Type of Surgery
Last updated: 11/24/2009
The procedure is lengthy, and the patient will require a short hospital stay afterward to recover from the surgery. Following the procedure itself, the patient meets several times with the neurologist to adjust the stimulation. The pulse generator...
is programmable, and can be fine-tuned to the patient's particular needs. This can provide a higher degree of symptom relief than lesioning surgeries, but requires repeated visits to the neurologist. Pulse generator batteries must be replaced every three to five years. This is done with a small incision as an outpatient procedure. Since the generator is in the chest area, no additional brain surgery is required.
The patient's medications are adjusted after surgery, with a reduction in levodopa likely in most patients who receive DBS of the subthalamic nucleus.
In this video, a physician provides an overview of our current understanding of schizophrenia. The symptoms, changes in the brain, and genetics of schizophrenia are discussed.
In neurotechnology, deep brain stimulation (DBS) is a surgical treatment involving the implantation of a medical device called a brain pacemaker, which sends electrical impulses to specific parts of the brain. DBS in select brain regions has provided remarkable therapeutic benefits for otherwise treatment-resistant movement and affective disorders such as chronic pain, Parkinsonâ€™s disease, tremor and dystonia. Despite the long history of DBS, its underlying principles and mechanisms are still not clear. DBS directly changes brain activity in a controlled manner, its effects are reversible (unlike those of lesioning techniques) and is one of only a few neurosurgical methods that allows blinded studies.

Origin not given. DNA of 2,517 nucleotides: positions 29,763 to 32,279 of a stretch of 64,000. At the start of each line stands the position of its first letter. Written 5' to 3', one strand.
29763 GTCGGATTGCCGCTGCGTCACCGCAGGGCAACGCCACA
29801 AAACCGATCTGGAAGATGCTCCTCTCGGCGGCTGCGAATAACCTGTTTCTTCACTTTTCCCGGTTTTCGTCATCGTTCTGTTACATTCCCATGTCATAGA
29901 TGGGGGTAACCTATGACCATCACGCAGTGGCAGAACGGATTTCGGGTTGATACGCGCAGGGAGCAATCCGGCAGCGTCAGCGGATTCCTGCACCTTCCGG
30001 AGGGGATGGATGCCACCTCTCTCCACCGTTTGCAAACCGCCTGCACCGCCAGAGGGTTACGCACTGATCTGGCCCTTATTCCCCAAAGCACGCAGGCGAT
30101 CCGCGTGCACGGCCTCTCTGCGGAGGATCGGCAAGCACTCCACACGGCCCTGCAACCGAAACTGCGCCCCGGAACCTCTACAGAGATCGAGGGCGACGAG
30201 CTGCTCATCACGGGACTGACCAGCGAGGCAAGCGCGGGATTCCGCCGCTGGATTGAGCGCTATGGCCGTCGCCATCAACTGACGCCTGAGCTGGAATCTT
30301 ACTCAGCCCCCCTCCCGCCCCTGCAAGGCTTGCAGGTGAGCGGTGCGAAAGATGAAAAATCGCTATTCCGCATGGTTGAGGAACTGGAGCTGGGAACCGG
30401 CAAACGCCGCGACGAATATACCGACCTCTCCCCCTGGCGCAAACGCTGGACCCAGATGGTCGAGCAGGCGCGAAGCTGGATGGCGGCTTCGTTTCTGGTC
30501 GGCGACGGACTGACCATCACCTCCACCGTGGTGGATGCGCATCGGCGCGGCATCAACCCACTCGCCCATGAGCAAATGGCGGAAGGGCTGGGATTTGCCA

The Food and Drug Administration (FDA) approved DBS as a treatment for essential tremor in 1997, for Parkinson's disease in 2002, and dystonia in 2003. DBS is also routinely used to treat chronic pain and has been used to treat various affective disorders, including major depression. While DBS has proven helpful for some patients, there is potential for serious complications and side effects.
Select comparative data from 1999 to 2006 include a decrease of 14 percent in the number of neurosurgeons in private practice and a decrease of 13 percent in the number of neurosurgeons in solo practice.
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